I don't think there's anyone out there that would argue that our health care system isn't "broken." If it were up to me, the first step would be to get to the point where the money we put into the system is equivalent to the money we take out. A lot of that's going to come down to adjusting our expectations for care. Newsweek ran a good article on this a few weeks ago, albeit with a sensationalistic headline - The Case for Killing Granny. From the article:
As a doctor friend of mine puts it, "Americans want the best, they want the latest, and they want it now." We expect doctors to make heroic efforts—especially to save our lives and the lives of our loved ones.I'm not sold on single payer either, as none of the plans I've seen have addressed how we would transition from our current system to single payer. What would happen to all the jobs in the health care industry? You can't destroy a complete sector of the economy overnight.
A shift to a prevention oriented mentality is important as well. Too many people end up in the ER or urgent care facilities because they don't have insurance, and thus can't get simple things such as antibiotics early on - so instead of something costing $200 (doctor's visit and prescription), it ends up costing thousands. Granted, $200 is a lot of money, and I can totally understand why someone would skip this visit. Hell, even with insurance, I'm reluctant to make my $20 doctor's visit copay, and another $20 for a script. This mentality has to change, and getting care early on is probably one of the best ways to impact the system.
I'd also like to see radical change with regards to food. John Mackey (co-counder and CEO of Whole Foods) ends an editorial in the Wall Street Journal highlighting this idea:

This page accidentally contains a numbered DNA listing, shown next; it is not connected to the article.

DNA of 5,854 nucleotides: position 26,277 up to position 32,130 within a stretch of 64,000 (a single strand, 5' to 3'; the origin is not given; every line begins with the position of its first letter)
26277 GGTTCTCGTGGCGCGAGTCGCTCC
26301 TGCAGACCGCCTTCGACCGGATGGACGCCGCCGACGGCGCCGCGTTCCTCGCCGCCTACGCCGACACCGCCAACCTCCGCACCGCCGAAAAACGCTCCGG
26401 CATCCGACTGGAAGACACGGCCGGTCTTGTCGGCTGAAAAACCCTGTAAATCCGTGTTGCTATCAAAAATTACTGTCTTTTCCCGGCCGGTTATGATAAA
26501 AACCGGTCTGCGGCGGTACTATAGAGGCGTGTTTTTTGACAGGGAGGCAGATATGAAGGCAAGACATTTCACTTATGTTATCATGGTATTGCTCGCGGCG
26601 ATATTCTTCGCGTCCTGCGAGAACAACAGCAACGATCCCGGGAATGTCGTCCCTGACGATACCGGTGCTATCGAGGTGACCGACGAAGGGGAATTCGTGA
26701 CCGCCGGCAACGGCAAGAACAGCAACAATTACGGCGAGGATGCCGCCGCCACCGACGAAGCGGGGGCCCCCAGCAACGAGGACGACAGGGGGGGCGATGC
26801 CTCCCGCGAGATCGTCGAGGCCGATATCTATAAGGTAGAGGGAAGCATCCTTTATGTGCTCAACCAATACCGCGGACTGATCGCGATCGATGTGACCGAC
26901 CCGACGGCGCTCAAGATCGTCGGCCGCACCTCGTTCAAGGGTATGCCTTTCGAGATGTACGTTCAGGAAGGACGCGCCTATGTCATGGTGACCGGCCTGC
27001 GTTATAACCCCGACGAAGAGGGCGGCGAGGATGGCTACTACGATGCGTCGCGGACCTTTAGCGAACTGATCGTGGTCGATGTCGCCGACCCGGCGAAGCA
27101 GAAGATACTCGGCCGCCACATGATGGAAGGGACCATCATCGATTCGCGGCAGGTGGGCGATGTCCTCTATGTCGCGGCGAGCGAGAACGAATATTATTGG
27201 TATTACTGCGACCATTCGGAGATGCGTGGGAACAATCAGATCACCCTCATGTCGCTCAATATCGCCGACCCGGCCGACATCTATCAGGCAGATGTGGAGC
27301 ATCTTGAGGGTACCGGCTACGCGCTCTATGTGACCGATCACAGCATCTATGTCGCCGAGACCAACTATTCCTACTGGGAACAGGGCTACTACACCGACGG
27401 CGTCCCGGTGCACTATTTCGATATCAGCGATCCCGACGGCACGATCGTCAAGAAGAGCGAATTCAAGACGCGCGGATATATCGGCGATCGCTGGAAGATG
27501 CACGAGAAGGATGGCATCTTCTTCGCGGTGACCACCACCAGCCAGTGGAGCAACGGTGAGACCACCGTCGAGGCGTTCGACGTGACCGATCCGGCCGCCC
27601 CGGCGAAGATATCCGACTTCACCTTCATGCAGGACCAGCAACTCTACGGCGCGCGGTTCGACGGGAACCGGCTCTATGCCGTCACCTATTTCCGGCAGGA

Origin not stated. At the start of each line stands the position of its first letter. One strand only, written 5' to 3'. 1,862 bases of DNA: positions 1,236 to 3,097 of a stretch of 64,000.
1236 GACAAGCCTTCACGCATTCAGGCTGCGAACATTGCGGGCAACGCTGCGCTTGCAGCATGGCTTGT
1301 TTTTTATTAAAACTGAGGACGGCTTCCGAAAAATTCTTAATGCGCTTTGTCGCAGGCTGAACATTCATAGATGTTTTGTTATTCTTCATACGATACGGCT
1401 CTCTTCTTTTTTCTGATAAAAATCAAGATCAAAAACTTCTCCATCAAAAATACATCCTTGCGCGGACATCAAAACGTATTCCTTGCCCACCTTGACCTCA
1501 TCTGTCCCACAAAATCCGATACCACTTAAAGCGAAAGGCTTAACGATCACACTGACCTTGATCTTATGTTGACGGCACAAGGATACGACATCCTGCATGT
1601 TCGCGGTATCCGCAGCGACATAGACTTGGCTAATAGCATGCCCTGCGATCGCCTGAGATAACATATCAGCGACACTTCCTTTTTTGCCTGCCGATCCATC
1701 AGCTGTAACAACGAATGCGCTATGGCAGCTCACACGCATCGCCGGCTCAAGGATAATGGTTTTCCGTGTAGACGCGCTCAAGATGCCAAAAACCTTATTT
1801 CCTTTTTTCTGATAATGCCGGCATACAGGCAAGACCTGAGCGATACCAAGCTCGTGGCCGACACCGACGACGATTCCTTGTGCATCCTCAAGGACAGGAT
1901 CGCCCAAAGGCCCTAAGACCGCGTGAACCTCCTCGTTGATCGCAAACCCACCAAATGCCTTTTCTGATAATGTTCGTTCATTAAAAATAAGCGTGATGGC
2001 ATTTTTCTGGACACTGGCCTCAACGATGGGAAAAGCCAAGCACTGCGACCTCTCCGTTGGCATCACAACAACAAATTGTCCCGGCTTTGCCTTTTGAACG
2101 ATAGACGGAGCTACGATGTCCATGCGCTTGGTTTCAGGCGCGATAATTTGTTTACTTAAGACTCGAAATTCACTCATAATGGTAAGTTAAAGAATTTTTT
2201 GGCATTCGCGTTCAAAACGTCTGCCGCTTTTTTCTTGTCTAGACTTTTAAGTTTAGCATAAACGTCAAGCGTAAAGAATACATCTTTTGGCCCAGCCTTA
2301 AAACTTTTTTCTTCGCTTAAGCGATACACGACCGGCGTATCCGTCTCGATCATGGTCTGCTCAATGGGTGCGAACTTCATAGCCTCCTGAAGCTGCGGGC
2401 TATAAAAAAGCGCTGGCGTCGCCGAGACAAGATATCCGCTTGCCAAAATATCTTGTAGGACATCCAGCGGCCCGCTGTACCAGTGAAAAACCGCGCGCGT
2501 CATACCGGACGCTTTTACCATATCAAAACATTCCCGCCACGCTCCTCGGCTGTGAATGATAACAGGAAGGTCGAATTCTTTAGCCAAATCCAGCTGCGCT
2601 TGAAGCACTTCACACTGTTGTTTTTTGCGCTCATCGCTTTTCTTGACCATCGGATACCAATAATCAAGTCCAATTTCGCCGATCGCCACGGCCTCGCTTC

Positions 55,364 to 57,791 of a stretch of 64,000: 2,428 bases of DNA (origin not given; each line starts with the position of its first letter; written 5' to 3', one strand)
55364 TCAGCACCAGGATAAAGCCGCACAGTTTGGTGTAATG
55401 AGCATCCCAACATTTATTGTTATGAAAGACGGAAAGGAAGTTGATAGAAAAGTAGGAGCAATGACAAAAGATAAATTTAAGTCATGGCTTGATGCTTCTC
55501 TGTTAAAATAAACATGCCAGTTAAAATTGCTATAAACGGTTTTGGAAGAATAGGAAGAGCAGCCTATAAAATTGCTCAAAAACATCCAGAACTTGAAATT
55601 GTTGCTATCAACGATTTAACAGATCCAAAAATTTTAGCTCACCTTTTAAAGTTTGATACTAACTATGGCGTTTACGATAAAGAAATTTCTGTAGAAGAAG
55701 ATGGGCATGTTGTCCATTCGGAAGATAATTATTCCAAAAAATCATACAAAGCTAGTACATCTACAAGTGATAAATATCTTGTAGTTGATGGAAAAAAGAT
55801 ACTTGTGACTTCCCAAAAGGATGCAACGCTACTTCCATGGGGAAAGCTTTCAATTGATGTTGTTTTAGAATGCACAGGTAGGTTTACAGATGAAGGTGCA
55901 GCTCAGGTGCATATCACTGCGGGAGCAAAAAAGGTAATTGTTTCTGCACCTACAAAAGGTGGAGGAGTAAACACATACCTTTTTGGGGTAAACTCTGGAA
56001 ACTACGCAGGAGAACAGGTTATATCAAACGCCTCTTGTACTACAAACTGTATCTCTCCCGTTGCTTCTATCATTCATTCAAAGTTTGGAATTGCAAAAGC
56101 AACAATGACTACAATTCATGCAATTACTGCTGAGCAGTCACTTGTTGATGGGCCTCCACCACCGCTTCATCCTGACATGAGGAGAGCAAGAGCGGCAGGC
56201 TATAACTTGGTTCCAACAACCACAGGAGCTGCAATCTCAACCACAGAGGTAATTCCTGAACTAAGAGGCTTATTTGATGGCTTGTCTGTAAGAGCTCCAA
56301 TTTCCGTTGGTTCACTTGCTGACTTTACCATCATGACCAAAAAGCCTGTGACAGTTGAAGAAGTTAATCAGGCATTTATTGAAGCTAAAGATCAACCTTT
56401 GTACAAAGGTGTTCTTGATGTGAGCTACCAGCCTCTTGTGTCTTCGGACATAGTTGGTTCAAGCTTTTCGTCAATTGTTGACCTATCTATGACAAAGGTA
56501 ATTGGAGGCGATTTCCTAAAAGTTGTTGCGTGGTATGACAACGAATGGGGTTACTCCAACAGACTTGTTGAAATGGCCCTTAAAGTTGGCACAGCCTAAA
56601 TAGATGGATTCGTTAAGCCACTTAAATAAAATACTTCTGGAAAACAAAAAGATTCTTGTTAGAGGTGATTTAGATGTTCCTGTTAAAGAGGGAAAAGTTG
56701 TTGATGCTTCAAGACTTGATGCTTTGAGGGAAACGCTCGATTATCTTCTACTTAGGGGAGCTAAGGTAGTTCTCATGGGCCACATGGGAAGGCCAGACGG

This begins with the realization that every American adult is responsible for his or her own health.Yes, food habits are trendy these days, especially with the rise of Michael Pollan, but there's merit to recognizing our industrial food system is not sustainable, and is part of the reason for ridiculous obesity rates.
Unfortunately many of our health-care problems are self-inflicted: two-thirds of Americans are now overweight and one-third are obese. Most of the diseases that kill us and account for about 70% of all health-care spending—heart disease, cancer, stroke, diabetes and obesity—are mostly preventable through proper diet, exercise, not smoking, minimal alcohol consumption and other healthy lifestyle choices.
Recent scientific and medical evidence shows that a diet consisting of foods that are plant-based, nutrient dense and low-fat will help prevent and often reverse most degenerative diseases that kill us and are expensive to treat. We should be able to live largely disease-free lives until we are well into our 90s and even past 100 years of age.
Bottom line is change needs to be made, and small, incremental shifts will not result in true change. At this point, the Democrats are shooting themselves in the foot. With all the hype around health care reform, and the small, incremental changes being suggested, most Americans are not going to see change, and will see this as a failure.